Gadgets to use on the river…

Over the past decade I have spent most of my summers in deep canyons exploring rivers round the Northern States of America and British Colombia. As I have aged, (I have hit the big 30!!!), I have started to think more and more about what if situations. This thought process along with friend’s tales of epics has had me revaluate what is the responsible emergency gear to have with us on the river. This article is not meant to call anybody out, nor is it the perfect grouping of equipment. However, it is in my opinion on some great things to have when paddling in the remote locations we tend to find ourselves in.

With Instagram, Facebook, drones and the elusive selfie, we have seen a large change in the amount of electronics we are carrying around with us. I can only imagine watershed are all about this electronic dependence. I regularly see a POV camera, a drone, an iPhone, GPS watch and Garmin inReach type device. Taking all of these vital pieces of equipment into account, what is actually useful when things go wrong? Most of the above are pretty sweet for making yourself look sick on the interweb, but not amazing for getting you out of a sticky situation. I will talk about your phone and SOS device in particular here….

The iphone is an amazingly powerful device. The plethora of apps available to the outdoor recreationalist is astounding. So what do we as kayakers need. We need to be able to tell someone exactly where we are. To do that we need a decent GPS app that allows us to communicate our position while also giving ourselves an idea of where we are. We might need to get ourselves or one of our party to a better spot for extraction. Gaia GPS offers a free version that includes a couple of 1:20,000 Topo maps of most of North America. It will give you your latitude and longitude while also giving you a detailed map of your surroundings. Other apps that do this are Topo Maps +, and Canada Topo.

Before the last few years’ advancements in satellite dependant technology, we, as a community have been limited to the spot device and delorme. These devices have had issues with alerting you that the people you need to communicate with have got your message. inReach was acquired by Garmin this last year and the benefits of both companies have produced a pretty cool product. Their new device has allowed for two-way communication. You can send updates, text messages and SOS calls from your device allowing full communication between you and your rescuer. This device also syncs with your phone to allow for an easy platform to operate with. The set back with the GPS device is that it has major limitations in canyons and thickly forested areas. It can take a long time to establish satellite contact if it has the ability.

So what do we do if we can’t use the phone or GPS device? Its back to the old “tell your mom where you’re going” scenario. Make sure your friends and/ or family know where you are going paddling. With todays incredible technology we can send them a GPX from sites like Paddling Maps of where to come to find us if things go wrong. Let them know how to get to you too if they are unfamiliar with the area.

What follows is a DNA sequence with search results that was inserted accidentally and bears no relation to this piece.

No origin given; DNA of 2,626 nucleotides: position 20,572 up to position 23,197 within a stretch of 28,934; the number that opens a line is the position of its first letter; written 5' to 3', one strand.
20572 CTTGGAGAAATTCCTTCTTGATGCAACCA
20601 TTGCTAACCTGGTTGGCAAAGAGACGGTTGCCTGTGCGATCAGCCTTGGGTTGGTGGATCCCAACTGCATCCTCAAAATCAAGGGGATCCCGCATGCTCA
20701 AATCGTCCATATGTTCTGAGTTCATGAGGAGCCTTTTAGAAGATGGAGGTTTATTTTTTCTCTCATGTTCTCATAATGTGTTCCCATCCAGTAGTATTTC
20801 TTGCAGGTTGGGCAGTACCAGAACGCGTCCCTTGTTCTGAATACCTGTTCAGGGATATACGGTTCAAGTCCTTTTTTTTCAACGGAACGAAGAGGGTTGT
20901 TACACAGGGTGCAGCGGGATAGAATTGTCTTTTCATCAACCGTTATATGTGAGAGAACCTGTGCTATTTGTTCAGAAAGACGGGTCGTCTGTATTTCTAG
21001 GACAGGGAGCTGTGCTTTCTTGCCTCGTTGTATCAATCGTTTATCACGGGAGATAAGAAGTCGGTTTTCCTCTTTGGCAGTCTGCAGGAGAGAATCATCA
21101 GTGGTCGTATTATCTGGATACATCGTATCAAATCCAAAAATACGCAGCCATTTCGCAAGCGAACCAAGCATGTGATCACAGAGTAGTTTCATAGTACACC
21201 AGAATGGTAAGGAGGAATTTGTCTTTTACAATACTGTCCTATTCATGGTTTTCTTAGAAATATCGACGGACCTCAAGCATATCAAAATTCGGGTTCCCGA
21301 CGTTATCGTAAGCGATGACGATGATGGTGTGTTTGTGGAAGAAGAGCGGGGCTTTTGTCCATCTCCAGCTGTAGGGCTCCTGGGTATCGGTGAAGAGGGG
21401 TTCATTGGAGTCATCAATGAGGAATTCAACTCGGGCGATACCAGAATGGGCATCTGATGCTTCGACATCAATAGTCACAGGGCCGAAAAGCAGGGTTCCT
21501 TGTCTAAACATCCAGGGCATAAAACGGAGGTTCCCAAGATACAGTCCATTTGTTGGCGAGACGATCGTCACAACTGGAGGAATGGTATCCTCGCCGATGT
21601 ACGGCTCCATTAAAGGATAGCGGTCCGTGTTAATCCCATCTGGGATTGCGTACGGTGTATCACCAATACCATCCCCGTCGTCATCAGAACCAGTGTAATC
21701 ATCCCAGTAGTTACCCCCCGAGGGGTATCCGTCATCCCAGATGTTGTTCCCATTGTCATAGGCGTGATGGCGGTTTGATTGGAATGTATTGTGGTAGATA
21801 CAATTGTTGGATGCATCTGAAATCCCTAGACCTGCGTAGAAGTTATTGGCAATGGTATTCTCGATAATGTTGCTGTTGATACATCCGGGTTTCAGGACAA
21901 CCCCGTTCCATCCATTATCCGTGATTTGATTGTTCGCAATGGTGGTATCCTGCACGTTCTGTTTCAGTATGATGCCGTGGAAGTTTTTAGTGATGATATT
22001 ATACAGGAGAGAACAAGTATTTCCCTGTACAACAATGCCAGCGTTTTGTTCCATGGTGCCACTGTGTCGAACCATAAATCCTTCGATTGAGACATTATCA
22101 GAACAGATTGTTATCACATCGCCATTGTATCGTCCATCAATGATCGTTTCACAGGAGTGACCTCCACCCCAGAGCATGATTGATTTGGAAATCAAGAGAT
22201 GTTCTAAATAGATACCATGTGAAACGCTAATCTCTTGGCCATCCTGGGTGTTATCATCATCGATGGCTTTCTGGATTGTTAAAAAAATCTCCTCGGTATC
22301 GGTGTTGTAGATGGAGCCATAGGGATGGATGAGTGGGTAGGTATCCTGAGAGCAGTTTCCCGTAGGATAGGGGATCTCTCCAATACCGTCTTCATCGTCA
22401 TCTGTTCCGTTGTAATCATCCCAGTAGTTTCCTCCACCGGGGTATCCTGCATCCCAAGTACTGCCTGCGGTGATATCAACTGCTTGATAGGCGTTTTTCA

Now onto our rescue equipment:
If our phones or GPS devices are not providing the communication we need, we are more than likely in a thickly forested area or in a canyon and it is time for us to get ourselves out of whatever mess we have got ourselves into. Having a friend that has recently gone through a pretty rough night on the river I am glad I carry what I do in my boat, be it a bit heavier than your average.

Most manufacturers sell a spectra rope, which is your best bet when dealing with water. However, and this is important, this rope does not deal with knots and or bends well. Be sure to know your breaking strengths. Mine has an 800 lb breaking strength, we know how powerful water is and so we must keep this in mind. I have started keeping a climbing rope set up in the truck, so if needs be we can kayak down and return with help and the necessary rope system.

In the case where you can not get help until the following day, it is important to keep an overnight kit in mind when deciding what rivers you are doing. I keep a small stuff sack with some down clothing, a fire kit, and a few foil bivy sacs. This is a small, light and much-appreciated kit to have in dire times.

This is relative to your environment. I carry a beefed up wilderness first aid kit from MEC. If you have advanced medical training amongst your group some more complex setups might be appropriate.

Group sharing:
Obviously, this is a lot of stuff, it is important that some people have an individual set up for some items and in other cases, it is appropriate to have one for the whole group. For example, we usually only have one GPS device with us.

This is a lot of information to consider, it took me years to come to this stage and I have a lot more to learn. The take home from this is that the regular creeking rope set up may not be enough to get you home when things go wrong. Take some time to see what you need to get back from the river if something bad happens. These devices are expensive but can save your life. It’s all worth a little research, as I am sure you are exponentially more valuable to a lot of people than the cost of a mobile safety device.

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